Army Of The Dead Vs. Dawn Of The Dead: Which Is Better?

In 1978, legendary filmmaker George A. Romero released the instant classic, Dawn of the Dead. While not the first zombie first-ever made – that nod goes to Victor Halperin’s 1932 White Zombie – it surely sparked a genre that would see countless zombie movies following its release. In 2004, Zack Synder updated the 70’s classic that was met with critical praise due to its homage of the George A. Romero original while putting its own spin into the remake. Nearly two decades later, Synder would try his hand at another zombie flick, Army of the Dead, starring Dave Bautista (Guardians of the Galaxy, Blader Runner 2049), Omari Hardwick (Sorry To Bother You, Kick-Ass), Ella Purnell (Maleficent, Never Let Me Go), the film follows a ragtag team of zombie experts who try to retrieve $200 million sitting in a vault beneath the strip that’s plagued with zombies. Like Dawn, the Zack Synder original was praised by critics and currently stands at a solid 67% on rotten tomatoes. With both zombie films receiving high praise, which Zack Snyder movie is better? Let’s dive deeper into both Army and Dawn of the Dead.

Dawn of the Dead

Dawn is a solid remake that does hold its own in terms of originality. The original film was groundbreaking because it felt fresh and new; however, since 1978, films like 28 Days Later and Shaun of the Dead emerged before the Zack Snyder remake. Still, the veteran filmmaker makes good use of updating the classic property while managing to maintain the spirit of the original. Thankfully, Synder doesn’t simply go for the body count and lets the audience connect with most of the characters first. Ana is a likable presence that carries the film, and Sarah Polley does a great job of pulling her weight when asked to do so. Of course, there’s also a fun string of characters in the Dawn remake, with Ving Rhames’s Kenneth, Mekhi Phifer’s Andre, and Ty Burrell’s Steve being the standouts.

There are also some effectively creepy sequences throughout the film. One of the best is when Andre’s girlfriend gives birth. It’s both terrifying and heartbreaking, with Phifer doing an excellent job of conveying a delusional joy over the birth of his zombie baby. In terms of the action, this is a Zack Synder piece, so of course, you’re going to be in for a treat when it comes to that aspect. The movement and direction of these sequences are easily the highlights of the film. Overall, Dawn is a rare remake that honors the original, but still stands on its own thanks to the creative direction from Synder.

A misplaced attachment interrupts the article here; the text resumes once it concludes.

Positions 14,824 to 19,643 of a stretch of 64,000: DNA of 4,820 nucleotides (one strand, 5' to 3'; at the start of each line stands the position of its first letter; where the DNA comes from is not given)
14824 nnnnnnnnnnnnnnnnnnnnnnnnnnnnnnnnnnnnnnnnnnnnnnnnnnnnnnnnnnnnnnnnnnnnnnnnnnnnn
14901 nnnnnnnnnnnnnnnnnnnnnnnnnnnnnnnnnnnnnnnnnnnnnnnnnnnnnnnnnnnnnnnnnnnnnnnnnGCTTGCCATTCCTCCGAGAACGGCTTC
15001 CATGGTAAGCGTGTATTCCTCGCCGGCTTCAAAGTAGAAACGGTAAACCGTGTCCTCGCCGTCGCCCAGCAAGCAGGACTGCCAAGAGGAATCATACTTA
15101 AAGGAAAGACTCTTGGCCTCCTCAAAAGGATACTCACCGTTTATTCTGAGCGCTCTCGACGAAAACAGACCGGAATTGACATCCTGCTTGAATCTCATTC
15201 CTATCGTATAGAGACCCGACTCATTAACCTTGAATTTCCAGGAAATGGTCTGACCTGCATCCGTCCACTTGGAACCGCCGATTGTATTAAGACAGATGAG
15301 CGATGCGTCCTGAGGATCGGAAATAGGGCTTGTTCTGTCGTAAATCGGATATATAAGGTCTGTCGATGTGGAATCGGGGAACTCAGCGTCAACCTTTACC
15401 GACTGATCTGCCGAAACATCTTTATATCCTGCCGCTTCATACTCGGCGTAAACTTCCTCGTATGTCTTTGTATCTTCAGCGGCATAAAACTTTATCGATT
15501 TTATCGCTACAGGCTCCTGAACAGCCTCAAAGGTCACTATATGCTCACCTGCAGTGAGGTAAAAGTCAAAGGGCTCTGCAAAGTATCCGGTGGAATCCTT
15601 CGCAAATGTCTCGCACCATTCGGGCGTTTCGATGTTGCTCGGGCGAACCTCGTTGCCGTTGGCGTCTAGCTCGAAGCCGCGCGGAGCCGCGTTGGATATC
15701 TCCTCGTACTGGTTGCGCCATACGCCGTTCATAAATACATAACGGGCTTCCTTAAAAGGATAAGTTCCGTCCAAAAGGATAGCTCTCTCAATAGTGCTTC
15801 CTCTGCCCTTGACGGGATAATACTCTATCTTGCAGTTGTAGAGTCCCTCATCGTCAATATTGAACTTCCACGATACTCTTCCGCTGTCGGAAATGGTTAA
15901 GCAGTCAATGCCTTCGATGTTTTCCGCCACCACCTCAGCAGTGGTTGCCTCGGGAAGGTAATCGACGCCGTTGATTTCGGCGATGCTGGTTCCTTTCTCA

Army of the Dead

Surprisingly, Army goes with more emotional depth than anticipated. That makes for a stronger story and the connection between Scott and Katie prevents this film from being another zombie flick. The premise is quite clever actually and Snyder does a strong job of setting up the heist from the beginning. It’s difficult to find a new spin on the zombie genre, but the creation of these alpha zombies was a great addition to the film. Like Dawn, the cast of characters is strong. While some stand out more than others, every actor brings something to the table that makes the chemistry between the core cast work. As great as Tig Notaro is, the green screen is highly noticeable. It does distract from the film a bit, though the experience is never ruined.

Bautista shows off a nice acting range here. While more subtlety could’ve been used for Theo Rossi‘s clearly a d-bag, rapist character, the point of his role was to simply be sacrificed and die, and in that aspect, I cheered loudly when his head was blown off. So mission accomplished. Despite the obvious green screen with Tig Notaro, the special effects and impressive set pieces are tremendous. The plot is simple, but the action and twists kept the story moving at a brisk pace despite its 2 hours and 28 minutes run time. There’s some predictability throughout the film (namely Omari Hardwick’s character being bitten as well) but Army is still a joy to watch regardless. Overall, a great film with strong action, effective storytelling, and a great location set piece.

Final Verdict

So, which film is better? Army of the Dead. It’s impressive that the film never drags despite its lengthy runtime. Army won’t go down as the best zombie film ever, but the fresh ideas and gorgeous visuals make it head-and-shoulders above the Dawn of the Dead remake.


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